Who you are in the moment
He swerved into my lane as I was passing. Immediately I pulled the car further to the right to avoid him. The car wobbled and then stabilized. After this, a number of overwhelming body sensations flowed in – heart pounding, shakiness and weak knees.
This was immediately followed by projecting thoughts of; ‘stupid four wheel drives, poorly built cars, idiot of a driver, men, etc’. In that moment; ‘the car is a ridiculous car and the driver an idiot’. I am sure you to have experienced something like this.
This surge of projection is of course the reaction to a threat; it is the reaction that occurs when the human is at risk of losing itself, either literally, emotionally or mentally. The reaction is in service of surviving. It is not our fault that this is so, but it is our responsibility to manage it and to know it as our attention being high jacked by the survival drive. It happens when there is a physical threat, when I don’t feel seen, when I feel vulnerable, humiliated, disempowered or when someone is stopping me getting what I want.
Who or what might you be projecting onto? Your boss, your partner, your body or life in general? Whatever you are ‘hating’ is sponsored by you in a projection pattern. Also be careful, as the longer and more intense this is, the harder it is to see it for what it is – projection. The mind is a master in making your projection your truth, gathering further evidence for why this person or object is so wrong, so bad or so inadequate.
We can of course also be high jacked by our wanting drive. Rather than projecting onto the object as being horrible, it projects onto the object as it being wonderful, and once I get it I will feel oh so good.
From a Buddhist perspective all this projection is called delusion. Delusion brings with it suffering and it takes us a way from seeing the true nature of things. Projecting onto the car and the driver took me away from seeing the car as just a car and the driver as a fellow human being, who just like me, is also distracted in traffic at times. In my projection I miss the opportunity of seeing this. I miss this reminder to stay focused in traffic. I miss what the situation could teach me when I am consumed by projection.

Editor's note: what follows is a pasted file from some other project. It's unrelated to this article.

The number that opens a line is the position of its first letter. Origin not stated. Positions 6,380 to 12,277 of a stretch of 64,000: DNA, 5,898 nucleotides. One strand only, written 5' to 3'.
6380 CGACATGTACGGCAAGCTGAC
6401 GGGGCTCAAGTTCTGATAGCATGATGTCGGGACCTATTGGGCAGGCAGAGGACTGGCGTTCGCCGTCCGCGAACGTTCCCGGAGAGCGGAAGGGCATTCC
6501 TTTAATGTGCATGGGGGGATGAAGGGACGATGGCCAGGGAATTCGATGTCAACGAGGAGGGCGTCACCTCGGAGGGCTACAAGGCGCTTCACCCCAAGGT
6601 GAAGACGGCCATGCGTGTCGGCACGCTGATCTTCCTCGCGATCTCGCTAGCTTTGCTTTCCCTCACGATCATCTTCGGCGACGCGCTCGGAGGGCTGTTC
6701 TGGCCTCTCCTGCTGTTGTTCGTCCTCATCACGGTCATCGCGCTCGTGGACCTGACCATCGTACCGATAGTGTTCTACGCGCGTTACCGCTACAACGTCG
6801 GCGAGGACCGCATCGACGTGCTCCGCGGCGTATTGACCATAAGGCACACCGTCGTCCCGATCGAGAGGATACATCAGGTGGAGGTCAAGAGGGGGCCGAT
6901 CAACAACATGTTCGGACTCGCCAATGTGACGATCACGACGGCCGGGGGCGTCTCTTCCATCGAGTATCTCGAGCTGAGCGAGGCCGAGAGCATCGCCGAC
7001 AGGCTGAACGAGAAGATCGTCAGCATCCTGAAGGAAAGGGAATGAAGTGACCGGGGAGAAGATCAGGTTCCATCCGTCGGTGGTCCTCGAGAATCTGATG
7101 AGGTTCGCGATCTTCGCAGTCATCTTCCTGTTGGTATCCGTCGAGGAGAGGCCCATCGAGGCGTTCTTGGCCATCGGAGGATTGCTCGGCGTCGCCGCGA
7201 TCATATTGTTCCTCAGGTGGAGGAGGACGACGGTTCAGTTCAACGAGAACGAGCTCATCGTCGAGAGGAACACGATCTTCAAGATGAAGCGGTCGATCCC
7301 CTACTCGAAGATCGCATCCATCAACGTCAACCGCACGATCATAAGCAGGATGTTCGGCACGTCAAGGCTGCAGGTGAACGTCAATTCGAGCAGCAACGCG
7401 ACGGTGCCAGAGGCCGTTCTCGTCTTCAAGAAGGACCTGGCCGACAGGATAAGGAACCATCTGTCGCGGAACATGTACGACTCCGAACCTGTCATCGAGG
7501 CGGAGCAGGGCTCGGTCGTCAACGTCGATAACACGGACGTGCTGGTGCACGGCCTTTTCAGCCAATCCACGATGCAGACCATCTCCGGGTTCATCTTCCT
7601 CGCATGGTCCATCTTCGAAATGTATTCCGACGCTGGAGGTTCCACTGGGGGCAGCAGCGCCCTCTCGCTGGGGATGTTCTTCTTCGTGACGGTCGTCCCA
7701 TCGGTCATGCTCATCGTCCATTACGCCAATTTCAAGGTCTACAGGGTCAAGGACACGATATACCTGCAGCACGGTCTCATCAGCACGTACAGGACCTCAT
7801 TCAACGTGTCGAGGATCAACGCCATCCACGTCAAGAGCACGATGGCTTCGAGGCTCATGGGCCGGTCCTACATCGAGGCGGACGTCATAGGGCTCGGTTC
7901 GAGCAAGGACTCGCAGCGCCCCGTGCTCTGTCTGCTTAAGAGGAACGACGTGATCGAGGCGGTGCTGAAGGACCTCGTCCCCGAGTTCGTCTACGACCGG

From a neuroplasticity point of view, projection trains my brain for reactivity and the experience of being separate and others being stupid, different, annoying, not right, selfish or whatever!
It is our job to manage and supervise our ‘human’ drives with our ‘being’ with our presence or awareness. After all, what we share is our humanity. However more importantly, we share where we come from and where we are going. We share our essential ‘beingness’ and when caught in the survival drive, we lose our sense of that.
Mindfulness trains us to catch ourselves in our projections and to calm the body state when it gets triggered, without judgment, but simply in the knowing of the body’s deep commitment to keep itself safe. This is responding rather than reacting, and it sets me free of projection patterns that ultimately keep me in suffering.